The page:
Somewhere, You’ll Find the Works of Yip Harburg This Week

That would be Jazz at Lincoln Center’s Rose Hall, where the lyricist and librettist behind ‘The Wizard of Oz’ and ‘Finian’s Rainbow’ will be celebrated by about two dozen singers and musicians.

AP Photo/stf
Edgar ‘Yip’ Harburg in July 1977. AP Photo/stf

“Why are there so many songs about rainbows?” That’s how Kermit the Frog opens “The Muppet Movie” (1979), with the words of contemporary singer-songwriter Paul Williams. That question may be aimed directly at Edgar “Yip” Harburg, the legendary lyricist and librettist who places rainbows near the start of two of the most beloved musicals of all time, “The Wizard of Oz” (1939) and “Finian’s Rainbow” (1947).

Why, indeed? This Wednesday at Jazz at Lincoln Center’s Rose Hall, roughly two dozen singers and musicians, shepherded by masters of ceremonies Andrea Marcovicci and Jeff Harnar, will try to come up with an answer. “Look to the Rainbow: The Lyrics of Yip Harburg” will be the opening night of the 33rd Mabel Mercer Foundation Annual Cabaret Convention.

It made sense that Yip Harburg (1896-1981), more than any other songwriter or poet or playwright, was the man who made us believe in the magic of rainbows — and more. He also told remarkably credible stories about witches and wizards, leprechauns and magic spells, enchanted dolls and genies.  

If Yip Harburg was the most whimsical of the major lyricists who created the Great American Songbook and modern musical theater — along with Lorenz Hart, Cole Porter, Oscar Hammerstein, Johnny Mercer, and his bestie, Ira Gershwin — he was also, paradoxically, the most down to earth.

Over the course of a career that lasted fully 50 years, Harburg often looked to one particular rainbow: the cause of civil rights and social justice for all. He was at once a great cynic and an overwhelming optimist, a card-carrying realist who also held a deep belief in the power of fantasy not only to entertain but to educate and enlighten.

He was born Isidore Hochberg on the Lower East Side of Manhattan. As an adult, he Americanized his name to Edgar Harburg, but he was always known as “Yip.” His own story was that this derived from the Yiddish word for squirrel, though some scholars have claimed he was actually inspired by the acronym for the Young People’s Socialist League.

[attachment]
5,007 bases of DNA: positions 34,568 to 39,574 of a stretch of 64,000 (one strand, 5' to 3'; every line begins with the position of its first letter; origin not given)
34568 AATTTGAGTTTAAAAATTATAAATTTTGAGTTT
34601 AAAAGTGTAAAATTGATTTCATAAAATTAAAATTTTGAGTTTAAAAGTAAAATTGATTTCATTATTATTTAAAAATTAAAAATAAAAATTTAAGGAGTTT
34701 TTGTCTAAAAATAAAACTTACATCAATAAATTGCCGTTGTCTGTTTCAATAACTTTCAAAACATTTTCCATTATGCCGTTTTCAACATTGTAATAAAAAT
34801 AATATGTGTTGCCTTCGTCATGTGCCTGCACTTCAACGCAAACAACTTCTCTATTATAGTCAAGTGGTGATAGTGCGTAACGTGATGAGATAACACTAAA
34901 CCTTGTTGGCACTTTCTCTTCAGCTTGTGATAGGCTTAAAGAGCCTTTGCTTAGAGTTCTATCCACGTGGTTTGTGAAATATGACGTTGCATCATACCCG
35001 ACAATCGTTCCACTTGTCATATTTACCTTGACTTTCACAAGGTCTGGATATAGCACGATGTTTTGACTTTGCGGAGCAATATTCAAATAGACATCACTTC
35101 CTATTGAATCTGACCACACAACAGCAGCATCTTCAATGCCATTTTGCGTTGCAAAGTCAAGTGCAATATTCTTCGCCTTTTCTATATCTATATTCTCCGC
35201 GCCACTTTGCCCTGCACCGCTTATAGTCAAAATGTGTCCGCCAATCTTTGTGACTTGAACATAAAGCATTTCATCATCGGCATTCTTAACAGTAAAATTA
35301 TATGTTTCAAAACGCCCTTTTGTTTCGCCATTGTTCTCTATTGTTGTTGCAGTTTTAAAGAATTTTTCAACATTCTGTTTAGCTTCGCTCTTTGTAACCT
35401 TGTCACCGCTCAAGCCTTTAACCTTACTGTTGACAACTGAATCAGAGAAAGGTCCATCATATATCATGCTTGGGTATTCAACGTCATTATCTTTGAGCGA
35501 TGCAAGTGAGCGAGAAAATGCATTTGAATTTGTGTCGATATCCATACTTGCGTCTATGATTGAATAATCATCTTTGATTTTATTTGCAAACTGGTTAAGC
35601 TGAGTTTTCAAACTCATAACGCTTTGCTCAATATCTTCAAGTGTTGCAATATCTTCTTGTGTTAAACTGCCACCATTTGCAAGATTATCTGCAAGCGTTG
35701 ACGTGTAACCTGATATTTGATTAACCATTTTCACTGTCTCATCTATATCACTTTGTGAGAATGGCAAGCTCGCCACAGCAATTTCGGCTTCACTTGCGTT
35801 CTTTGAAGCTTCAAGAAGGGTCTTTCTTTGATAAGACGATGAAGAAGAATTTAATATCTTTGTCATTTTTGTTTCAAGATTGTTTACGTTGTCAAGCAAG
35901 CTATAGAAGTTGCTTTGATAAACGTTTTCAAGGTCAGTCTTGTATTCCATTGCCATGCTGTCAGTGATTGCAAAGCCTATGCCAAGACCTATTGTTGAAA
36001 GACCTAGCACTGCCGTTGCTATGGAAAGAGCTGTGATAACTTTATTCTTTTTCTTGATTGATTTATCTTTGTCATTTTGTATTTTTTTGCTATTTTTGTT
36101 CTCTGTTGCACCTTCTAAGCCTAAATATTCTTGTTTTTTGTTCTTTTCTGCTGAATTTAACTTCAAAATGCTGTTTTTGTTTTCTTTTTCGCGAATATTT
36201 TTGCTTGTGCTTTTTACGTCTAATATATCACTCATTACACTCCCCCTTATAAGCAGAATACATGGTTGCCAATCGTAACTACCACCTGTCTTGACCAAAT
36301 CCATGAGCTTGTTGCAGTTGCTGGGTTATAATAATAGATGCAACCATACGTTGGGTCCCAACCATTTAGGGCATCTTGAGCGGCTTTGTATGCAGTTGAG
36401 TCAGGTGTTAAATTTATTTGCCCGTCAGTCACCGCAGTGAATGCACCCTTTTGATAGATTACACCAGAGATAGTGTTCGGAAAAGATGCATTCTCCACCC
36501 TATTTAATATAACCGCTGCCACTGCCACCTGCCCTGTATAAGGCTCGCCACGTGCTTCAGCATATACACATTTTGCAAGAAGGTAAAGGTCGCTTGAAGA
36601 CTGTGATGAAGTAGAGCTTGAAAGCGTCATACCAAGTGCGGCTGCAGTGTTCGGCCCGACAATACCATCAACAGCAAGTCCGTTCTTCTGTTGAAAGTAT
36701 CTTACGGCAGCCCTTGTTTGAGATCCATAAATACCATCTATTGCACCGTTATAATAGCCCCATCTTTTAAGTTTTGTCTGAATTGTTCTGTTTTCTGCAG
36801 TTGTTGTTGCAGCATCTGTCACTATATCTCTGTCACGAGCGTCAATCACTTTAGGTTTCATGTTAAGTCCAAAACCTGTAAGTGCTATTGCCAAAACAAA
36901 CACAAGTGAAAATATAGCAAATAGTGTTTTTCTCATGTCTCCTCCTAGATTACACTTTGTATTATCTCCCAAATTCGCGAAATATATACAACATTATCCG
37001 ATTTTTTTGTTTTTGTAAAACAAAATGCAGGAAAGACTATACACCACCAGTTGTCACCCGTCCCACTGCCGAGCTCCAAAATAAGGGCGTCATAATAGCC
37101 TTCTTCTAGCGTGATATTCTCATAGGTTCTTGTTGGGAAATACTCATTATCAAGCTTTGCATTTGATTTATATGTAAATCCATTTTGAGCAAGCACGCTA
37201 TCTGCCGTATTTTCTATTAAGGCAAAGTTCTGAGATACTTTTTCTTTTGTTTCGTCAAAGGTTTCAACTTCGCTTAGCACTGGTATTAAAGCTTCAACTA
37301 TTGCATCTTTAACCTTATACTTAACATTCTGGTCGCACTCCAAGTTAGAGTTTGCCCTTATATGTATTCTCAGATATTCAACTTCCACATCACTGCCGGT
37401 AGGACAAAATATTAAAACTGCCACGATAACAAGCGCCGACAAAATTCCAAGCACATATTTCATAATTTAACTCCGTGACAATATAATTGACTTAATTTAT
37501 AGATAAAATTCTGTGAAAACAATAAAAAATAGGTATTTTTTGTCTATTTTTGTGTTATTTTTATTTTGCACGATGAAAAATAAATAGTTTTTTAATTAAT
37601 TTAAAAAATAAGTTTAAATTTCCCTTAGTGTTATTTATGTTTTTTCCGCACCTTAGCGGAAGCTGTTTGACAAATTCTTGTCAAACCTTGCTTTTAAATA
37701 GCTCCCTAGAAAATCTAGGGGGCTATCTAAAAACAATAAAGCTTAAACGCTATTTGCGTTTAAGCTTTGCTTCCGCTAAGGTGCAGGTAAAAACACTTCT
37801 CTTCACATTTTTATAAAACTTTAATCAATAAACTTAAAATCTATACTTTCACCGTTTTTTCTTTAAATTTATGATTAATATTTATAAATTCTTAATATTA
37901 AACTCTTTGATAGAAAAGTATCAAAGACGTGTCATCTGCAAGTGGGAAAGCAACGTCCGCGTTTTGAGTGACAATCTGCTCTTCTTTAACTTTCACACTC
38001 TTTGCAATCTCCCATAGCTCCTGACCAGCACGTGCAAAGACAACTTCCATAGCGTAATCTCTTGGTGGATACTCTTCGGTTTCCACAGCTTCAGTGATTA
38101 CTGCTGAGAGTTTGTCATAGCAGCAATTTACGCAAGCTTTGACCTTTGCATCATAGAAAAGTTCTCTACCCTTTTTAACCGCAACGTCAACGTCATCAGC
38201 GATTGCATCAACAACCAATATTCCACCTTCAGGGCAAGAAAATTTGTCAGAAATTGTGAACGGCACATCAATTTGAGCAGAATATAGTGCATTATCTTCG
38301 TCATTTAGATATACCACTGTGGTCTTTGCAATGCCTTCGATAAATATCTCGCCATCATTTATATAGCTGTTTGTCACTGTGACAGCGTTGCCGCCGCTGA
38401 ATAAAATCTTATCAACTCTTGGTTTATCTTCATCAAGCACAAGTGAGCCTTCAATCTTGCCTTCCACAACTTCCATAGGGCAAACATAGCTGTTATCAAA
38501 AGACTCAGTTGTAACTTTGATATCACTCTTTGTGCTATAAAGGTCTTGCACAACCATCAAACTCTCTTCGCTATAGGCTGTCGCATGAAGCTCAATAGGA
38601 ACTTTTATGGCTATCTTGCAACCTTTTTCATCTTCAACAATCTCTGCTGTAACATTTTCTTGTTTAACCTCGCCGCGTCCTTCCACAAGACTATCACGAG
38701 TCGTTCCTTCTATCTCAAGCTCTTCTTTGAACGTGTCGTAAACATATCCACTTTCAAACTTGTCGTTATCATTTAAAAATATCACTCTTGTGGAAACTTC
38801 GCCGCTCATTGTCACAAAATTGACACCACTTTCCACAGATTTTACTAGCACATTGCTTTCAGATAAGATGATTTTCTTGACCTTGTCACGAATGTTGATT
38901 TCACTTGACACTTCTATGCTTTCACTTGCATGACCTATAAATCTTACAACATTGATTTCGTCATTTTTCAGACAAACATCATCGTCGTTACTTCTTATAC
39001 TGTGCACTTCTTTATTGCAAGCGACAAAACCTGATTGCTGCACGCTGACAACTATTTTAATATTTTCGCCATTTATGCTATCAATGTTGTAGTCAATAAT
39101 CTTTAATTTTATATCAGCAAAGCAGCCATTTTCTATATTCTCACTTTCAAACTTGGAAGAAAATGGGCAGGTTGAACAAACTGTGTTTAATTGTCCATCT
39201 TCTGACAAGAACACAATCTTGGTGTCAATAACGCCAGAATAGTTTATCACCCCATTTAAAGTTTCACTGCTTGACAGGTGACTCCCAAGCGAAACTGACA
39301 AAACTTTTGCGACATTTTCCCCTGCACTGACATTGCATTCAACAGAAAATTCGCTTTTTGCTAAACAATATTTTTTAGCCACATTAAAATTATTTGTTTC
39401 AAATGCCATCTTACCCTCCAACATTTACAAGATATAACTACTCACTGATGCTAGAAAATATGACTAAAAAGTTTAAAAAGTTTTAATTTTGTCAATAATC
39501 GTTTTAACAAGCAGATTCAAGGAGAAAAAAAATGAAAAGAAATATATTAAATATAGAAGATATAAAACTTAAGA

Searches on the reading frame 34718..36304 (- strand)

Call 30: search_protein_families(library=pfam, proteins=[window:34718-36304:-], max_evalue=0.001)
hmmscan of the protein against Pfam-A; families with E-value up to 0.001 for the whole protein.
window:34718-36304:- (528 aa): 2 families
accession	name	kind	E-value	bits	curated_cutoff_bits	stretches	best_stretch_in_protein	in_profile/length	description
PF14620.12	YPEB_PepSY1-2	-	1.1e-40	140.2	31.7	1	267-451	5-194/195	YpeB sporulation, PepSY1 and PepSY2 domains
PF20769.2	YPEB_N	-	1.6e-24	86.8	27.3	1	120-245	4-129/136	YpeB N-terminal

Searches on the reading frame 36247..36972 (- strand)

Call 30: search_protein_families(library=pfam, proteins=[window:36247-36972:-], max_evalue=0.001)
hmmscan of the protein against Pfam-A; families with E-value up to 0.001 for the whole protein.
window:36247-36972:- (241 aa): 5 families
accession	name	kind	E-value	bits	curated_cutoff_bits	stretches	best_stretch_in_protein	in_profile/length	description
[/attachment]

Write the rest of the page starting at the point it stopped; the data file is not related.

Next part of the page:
Both accounts could be true: He had the cunning, the fast moves, and the restless energy of a squirrel, and was also enough of a social firebrand to give himself the name of a highly controversial political organization.

Harburg got started in music and theater somewhat later than his colleagues, he said, because he had the responsibility of supporting his family (especially after the death of his older brother) rather than playing the role of an aspiring artist. He spent the 1930s perfecting his art, writing mostly for revues — one of which introduced his depression anthem “Brother, Can You Spare a Dime?” — and laying the foundation for the work to come.  

His first full-length show with composer Harold Arlen, “Life Begins at 8:40” (1934), also introduced him to Ray Bolger and Bert Lahr, all four of whom would be power players in “The Wizard of Oz.” 

Producer Arthur Freed hired the two songwriters for the “Oz” project after seeing their “Hooray For What.” That 1937 Broadway show had a plot that was pure Harburg, combining whimsy with razor sharp cultural commentary. As such, it anticipated elements of “Finian’s Rainbow” as well as “Flahooley,” a 1951 musical fable set against the backdrop of the toy industry and the atom bomb. Along the way, he and Arlen also gave us “Bloomer Girl,” a thoroughly revivable 1944 show that pushed the envelopes of racial and gender equality, not to mention lingerie. 

Yip could be ferociously dogmatic; Burton Lane, his collaborator on “Finian’s Rainbow,” told me that the only way they could finish that show together was by never speaking to each other. Harburg’s uncompromisingly anti-segregation messaging put him on the right side of history but tragically landed him on the blacklist during the McCarthy era, thus derailing his career for much of the decade.  

His last successful show was “Jamaica” (1957), the first-ever Broadway musical centered around an interacial couple, played by Lena Horne and Ricardo Montalbán. For the rest of his life, Yip Harburg kept on reaching for that rainbow; whether he actually ever got there is questionable. As the concert on Wednesday will doubtless underscore, though, we’re all the beneficiaries of his journey.

The New York Sun

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